Death pays a visit

Yesterday, I received news that my former neighbor, Peggy Spaugh, passed over two weeks ago. The funeral was yesterday, and one of my other former neighbors hastily contacted me, but I was not able to attend the service, unfortunately.

A phrase that is widely used within the pagan community to acknowledge death is, "What is remembered, lives." I believe it was Starhawk who gave us the gift of this phrase, but correct me if I am wrong.

So today I write about Peggy, to both mourn and remember her.

Peggy and I were not close friends, but we were good neighbors for 8 years. I used to live in a small complex of cottages in Berkeley called Fox Court. I moved last October, and I wrote about my relationship with my home here. Fox Court is a very magical place, and one of the best things about it is that, while we were all friendly enough with one another, almost everyone there pretty much keeps to themselves, quietly. Peggy was a sort of unofficial welcome wagon of one.

Peggy was a fiery bottle red-head legal clerk who loved to travel, watched a lot of TV, had a long distance boyfriend, built a loft bed in her apartment, gave cards for most holidays, and was honestly one of the best neighbors I have ever had. She modeled exemplary neighbor behavior: bringing in the mail or delivery notices if she saw them, asking if I needed anything from the store, answering questions about the building, the laundry machines, etc. She had lived at Fox Court for many years already when I moved in, so she knew the place like the back of her hand. She was a wealth of information, and was generally very cheerful.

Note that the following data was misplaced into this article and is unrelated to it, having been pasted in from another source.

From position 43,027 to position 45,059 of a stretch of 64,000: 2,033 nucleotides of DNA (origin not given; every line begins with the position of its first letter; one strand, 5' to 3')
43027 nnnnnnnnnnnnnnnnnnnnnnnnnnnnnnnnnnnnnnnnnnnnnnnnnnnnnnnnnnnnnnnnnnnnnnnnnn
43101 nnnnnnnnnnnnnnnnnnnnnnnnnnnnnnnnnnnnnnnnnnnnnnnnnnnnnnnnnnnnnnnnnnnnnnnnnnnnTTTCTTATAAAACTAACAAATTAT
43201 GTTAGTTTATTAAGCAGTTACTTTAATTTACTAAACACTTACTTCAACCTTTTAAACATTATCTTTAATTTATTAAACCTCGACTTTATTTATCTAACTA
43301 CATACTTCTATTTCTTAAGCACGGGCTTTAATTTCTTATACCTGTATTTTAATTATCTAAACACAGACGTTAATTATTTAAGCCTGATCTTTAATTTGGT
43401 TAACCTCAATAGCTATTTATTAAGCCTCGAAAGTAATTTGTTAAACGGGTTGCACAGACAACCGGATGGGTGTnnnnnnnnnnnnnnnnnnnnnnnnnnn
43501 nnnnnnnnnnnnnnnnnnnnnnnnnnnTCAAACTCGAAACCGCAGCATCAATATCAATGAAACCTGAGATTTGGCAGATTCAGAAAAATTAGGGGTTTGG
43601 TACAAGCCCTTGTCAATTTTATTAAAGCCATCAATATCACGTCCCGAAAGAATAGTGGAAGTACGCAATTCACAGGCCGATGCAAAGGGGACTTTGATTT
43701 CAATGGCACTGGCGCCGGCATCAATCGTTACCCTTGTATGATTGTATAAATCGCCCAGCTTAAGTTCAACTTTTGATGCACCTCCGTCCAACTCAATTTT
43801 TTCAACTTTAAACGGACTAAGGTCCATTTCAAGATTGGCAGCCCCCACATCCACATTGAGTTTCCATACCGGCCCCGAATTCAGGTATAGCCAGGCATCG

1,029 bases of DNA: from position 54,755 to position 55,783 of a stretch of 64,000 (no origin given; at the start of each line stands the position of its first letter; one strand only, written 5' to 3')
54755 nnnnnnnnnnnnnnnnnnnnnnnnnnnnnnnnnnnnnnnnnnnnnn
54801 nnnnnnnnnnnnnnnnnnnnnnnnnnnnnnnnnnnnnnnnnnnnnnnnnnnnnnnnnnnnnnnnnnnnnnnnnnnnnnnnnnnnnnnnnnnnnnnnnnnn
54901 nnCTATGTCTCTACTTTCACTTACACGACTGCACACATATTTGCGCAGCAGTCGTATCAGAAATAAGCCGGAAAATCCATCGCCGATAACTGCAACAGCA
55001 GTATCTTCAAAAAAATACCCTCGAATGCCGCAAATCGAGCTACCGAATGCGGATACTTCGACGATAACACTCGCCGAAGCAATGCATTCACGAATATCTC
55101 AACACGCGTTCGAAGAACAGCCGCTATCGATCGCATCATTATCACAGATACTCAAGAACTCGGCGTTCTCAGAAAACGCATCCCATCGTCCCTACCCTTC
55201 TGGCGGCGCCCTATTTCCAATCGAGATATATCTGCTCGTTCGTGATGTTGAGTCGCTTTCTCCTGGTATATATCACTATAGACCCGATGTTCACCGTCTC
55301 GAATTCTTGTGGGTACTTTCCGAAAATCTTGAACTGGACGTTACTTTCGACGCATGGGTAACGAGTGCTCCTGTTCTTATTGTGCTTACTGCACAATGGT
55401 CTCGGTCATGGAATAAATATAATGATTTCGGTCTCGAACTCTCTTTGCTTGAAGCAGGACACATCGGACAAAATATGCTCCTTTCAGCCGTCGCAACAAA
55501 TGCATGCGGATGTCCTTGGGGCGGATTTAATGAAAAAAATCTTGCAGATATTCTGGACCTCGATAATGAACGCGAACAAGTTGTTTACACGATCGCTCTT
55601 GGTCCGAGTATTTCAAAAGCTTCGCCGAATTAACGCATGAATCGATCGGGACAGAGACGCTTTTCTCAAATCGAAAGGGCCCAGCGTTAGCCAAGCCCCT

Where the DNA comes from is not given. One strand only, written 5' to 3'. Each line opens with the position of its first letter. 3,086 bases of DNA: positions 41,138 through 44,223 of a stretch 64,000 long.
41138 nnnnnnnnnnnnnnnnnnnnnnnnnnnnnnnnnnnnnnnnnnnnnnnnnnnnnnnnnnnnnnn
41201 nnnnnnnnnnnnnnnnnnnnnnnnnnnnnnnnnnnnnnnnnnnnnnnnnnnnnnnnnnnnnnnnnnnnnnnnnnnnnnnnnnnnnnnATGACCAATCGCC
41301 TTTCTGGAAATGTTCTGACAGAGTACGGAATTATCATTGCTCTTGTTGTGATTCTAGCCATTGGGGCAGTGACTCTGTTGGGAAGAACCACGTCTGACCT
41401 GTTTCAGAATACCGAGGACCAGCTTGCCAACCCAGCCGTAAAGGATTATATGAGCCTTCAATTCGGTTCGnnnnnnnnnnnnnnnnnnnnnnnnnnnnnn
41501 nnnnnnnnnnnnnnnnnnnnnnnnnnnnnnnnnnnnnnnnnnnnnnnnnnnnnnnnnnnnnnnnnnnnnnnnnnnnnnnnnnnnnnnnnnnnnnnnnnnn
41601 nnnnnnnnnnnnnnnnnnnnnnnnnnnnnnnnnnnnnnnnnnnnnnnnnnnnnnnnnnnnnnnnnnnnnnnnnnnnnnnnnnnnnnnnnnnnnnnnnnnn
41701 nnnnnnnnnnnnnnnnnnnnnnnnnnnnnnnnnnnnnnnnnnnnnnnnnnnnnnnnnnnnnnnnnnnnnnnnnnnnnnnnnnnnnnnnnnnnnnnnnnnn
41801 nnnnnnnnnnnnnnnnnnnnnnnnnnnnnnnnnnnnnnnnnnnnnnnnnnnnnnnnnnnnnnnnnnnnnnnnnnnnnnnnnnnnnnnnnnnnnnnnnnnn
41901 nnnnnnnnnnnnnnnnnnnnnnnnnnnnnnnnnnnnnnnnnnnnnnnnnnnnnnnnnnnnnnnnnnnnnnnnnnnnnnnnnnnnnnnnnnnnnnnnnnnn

When I first moved in, Peggy came and introduced herself. Then she introduced me to her cats, and asked to meet mine. She loved playing with my cats through the screen door when she would go to the laundry. When either she or I would go out of town, we would look in on one another's pets. She had two cats when I moved in: Justice and Sterling. When Sterling died, Peggy ended up adopting one of the kittens I was then fostering, and named her Liberty. She got a kick out of the idea that when she went out and called them in at night, it sounded like she was hosting a rally. "Liiiiiiiiibertyyyyyy! Juuuuuuustiiiiice!" We all got to know the sound of her voice, summoning her babies for rest each night.

Peggy had old-fashioned manners. When invited over, she brought a gift. When she received something, she gave a thank-you note. If she saw a coupon for something she thought I might like, she cut it out and gave it to me. Flawlessly. She decorated her home for the holidays with care, no small detail left out. She loved to entertain. She gave some of the other, older tenants of Fox Court rides to and from their medical appointments, grocery shopping, etc. She kept on top of the details that were unfolding in peoples' lives- not as a busybody, but as a sort of goodwill ambassador of our complex. I learned a lot about good neighbor relations from her example. I am grateful for her gracious manners. She really was such an integral part of my experience of the place.

Today I pray for Peggy, for her parents Reva and Orville, for her cats Liberty and Justice. I send comfort and relief to those who feel this loss so keenly, including myself. Blessings, Peggy Spaugh. Thank you for your being.